While other sisters are giving freely to those in need, these sisters are charging. For MASSAGE! That is not sisterish at all. It is not a ministry.

I attended a Divine Mercy Conference with a friend. A Vincentian religious sister. Sister does wear a habit. Her ministry is prisons. She goes to prisons to bolster the spirits of individuals there. She gives spiritual advice and religious education. We bumped into the two Mercy Sisters there. They looked down their noses at her in her habit. Dear Sister was undaunted and utterly kind in the face of their rudeness.

Many of these free wheeling sisters have embraced ideas that are outside of Catholicism. As such they should excuse themselves from Catholicism. Rather than throwing tantrums about being questions, just admit to having beliefs outside of the church and leave their orders. Stop claiming to be representative of something that you are not - and may never have been. And definitely STOP claiming you speak for others who are in agreement with the church.

Fr. Frank Parvone immediately issued a thank you to the Holy See for it's review of the LCWR. Their stance, or lack thereof, on abortion and euthanasia goes against everything we as Catholics stand for. These ladies reject priestly ordination, and thereby question the Eucharist as source and summit of our faith - since it requires a priest.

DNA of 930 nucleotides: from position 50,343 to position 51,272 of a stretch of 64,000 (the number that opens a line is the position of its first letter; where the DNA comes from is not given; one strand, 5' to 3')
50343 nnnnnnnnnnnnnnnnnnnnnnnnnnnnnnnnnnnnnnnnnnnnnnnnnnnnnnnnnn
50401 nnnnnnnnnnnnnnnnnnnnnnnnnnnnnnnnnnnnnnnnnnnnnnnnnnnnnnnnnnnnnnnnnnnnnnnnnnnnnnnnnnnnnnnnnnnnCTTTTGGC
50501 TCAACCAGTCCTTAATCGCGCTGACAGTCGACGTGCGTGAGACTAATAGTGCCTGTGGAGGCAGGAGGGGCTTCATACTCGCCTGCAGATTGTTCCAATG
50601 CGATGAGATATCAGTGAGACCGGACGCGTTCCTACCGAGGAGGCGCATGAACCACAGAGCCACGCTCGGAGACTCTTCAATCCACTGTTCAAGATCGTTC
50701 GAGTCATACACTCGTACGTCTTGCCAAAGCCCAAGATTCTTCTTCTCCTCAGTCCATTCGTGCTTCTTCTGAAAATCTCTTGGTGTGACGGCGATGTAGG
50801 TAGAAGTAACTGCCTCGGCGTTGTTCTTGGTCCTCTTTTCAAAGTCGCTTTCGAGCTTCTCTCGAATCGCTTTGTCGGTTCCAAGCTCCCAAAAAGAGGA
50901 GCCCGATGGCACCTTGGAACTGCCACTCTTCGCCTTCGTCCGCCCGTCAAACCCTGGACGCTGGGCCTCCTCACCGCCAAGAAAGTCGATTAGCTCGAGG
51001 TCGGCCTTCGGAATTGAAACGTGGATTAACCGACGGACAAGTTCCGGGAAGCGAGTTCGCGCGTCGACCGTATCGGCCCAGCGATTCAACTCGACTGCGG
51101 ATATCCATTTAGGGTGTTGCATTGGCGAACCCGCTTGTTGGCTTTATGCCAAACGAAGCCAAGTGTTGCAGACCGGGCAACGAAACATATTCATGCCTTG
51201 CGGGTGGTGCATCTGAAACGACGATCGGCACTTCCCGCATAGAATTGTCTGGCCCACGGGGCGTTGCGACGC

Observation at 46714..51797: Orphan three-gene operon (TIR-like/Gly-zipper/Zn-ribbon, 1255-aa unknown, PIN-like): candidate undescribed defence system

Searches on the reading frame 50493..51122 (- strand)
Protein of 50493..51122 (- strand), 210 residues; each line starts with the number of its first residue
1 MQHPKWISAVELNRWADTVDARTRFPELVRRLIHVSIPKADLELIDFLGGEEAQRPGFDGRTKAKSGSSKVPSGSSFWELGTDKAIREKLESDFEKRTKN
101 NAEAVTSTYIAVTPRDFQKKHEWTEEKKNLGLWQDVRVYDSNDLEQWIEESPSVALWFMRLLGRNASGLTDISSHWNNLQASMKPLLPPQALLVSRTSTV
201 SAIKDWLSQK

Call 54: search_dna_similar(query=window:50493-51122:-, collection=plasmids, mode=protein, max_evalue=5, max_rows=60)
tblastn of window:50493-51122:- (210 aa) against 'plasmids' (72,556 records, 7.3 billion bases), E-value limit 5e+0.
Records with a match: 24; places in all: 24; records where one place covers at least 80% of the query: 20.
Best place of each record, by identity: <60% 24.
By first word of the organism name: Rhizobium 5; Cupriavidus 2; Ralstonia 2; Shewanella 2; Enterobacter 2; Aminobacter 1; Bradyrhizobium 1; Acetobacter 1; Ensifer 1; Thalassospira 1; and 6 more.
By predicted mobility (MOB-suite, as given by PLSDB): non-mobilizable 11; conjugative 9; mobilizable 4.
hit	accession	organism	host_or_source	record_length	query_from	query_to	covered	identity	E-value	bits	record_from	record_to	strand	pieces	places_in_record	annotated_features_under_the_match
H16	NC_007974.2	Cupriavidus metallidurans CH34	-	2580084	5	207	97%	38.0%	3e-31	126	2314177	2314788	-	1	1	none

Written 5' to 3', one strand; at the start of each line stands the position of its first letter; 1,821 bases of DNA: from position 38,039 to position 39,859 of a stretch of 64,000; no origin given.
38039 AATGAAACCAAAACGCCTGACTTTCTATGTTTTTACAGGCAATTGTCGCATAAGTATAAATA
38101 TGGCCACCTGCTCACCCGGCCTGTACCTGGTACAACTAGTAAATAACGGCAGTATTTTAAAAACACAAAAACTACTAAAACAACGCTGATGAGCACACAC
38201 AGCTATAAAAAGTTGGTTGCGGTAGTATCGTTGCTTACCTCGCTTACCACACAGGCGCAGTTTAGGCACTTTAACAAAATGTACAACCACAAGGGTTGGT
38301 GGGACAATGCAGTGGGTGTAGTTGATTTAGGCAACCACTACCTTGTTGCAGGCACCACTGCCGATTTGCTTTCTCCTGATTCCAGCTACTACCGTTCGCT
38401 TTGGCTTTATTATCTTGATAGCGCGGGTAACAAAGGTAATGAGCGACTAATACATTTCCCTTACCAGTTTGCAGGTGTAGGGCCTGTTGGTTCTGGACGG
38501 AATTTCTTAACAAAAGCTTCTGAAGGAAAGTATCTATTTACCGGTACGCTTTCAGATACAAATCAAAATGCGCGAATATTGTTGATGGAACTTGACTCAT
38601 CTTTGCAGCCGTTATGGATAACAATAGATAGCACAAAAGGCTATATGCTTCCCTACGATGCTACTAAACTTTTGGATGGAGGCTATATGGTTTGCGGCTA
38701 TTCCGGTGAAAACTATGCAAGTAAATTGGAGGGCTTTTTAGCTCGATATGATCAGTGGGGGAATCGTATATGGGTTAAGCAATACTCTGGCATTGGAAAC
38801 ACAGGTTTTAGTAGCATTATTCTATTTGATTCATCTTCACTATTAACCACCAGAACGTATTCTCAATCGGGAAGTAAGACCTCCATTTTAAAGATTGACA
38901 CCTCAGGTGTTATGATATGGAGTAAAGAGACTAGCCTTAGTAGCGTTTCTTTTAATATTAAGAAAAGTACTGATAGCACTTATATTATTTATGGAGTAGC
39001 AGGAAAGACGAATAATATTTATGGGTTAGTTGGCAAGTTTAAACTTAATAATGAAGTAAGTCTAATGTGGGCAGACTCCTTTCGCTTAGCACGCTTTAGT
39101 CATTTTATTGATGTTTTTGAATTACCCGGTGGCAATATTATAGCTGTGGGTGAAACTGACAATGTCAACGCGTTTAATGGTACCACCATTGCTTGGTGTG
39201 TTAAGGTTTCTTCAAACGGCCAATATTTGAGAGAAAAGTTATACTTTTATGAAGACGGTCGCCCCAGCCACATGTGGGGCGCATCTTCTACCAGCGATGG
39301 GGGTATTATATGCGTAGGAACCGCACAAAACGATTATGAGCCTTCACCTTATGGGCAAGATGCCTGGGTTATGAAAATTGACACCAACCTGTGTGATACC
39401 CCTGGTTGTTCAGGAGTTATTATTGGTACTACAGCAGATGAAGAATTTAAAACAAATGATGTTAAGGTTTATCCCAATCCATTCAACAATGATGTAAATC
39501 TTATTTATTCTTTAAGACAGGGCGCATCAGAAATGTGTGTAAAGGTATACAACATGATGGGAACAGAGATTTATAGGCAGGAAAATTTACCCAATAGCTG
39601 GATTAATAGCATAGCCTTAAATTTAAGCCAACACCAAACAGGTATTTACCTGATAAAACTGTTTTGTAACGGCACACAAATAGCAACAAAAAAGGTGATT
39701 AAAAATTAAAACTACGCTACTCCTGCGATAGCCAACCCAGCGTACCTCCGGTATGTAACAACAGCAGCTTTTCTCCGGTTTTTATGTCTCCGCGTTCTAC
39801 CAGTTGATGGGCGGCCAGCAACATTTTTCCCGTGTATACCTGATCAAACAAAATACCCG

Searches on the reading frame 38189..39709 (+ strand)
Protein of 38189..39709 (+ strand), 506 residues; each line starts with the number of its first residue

Go ahead, disagree with the church. Tell Jesus in the Blessed Sacrament that he is not welcome in your worship because he requires a priest and you reject that. But when you do these things -- do not call yourself a Catholic organization.

LCWR Assessment

Thursday, April 12, 2012

New Mass means new missal.

Mass is not Catholic Entertainment, people. It is participatory. We are meant to pray along. It's called "assisting at mass." We all assist the priest by praying along.

It's taken me until April to figure out what to buy. So many of the American missals aren't available yet. I do not understand that.

I've been using an older version of the "Daily Roman Missal" for years. It's one of the earliest published ones where the readings were still from the original 1966 "Jerusalem Bible," which is what Catholics use overseas. It was the first bible updated using the very old Hebrew scrolls found in the caves of Qumran. I love the "Jerusalem Bible." It is an elegant read, at a college reading level. Since the 60's it has been the ONLY bible that did not white-wash all the names for God to "Lord." It is far superior to the "New American Bible" or the "NAB Revised Edition." These are both written at a 6th grade reading level.

Please note, there is more than one Jerusalem Bible. American translators created the "New Jerusalem Bible" by editing the original "Jerusalem Bible" to be "politically correct." Thereby significantly changing the meaning of some passages. It is NOT approved by the Holy See. The European "New Jerusalem Bible" has not been corrupted this way, but was not sold here due to copy-right infringements. Same name, different bible. Still, you can find a copy of it second hand on Amazon now and again.

Anyway, I used the older "Daily Roman Missal" because it had both the "Jerusalem Bible" readings and the mass text in Latin along side the English. I love my Ecclesiastic Latin!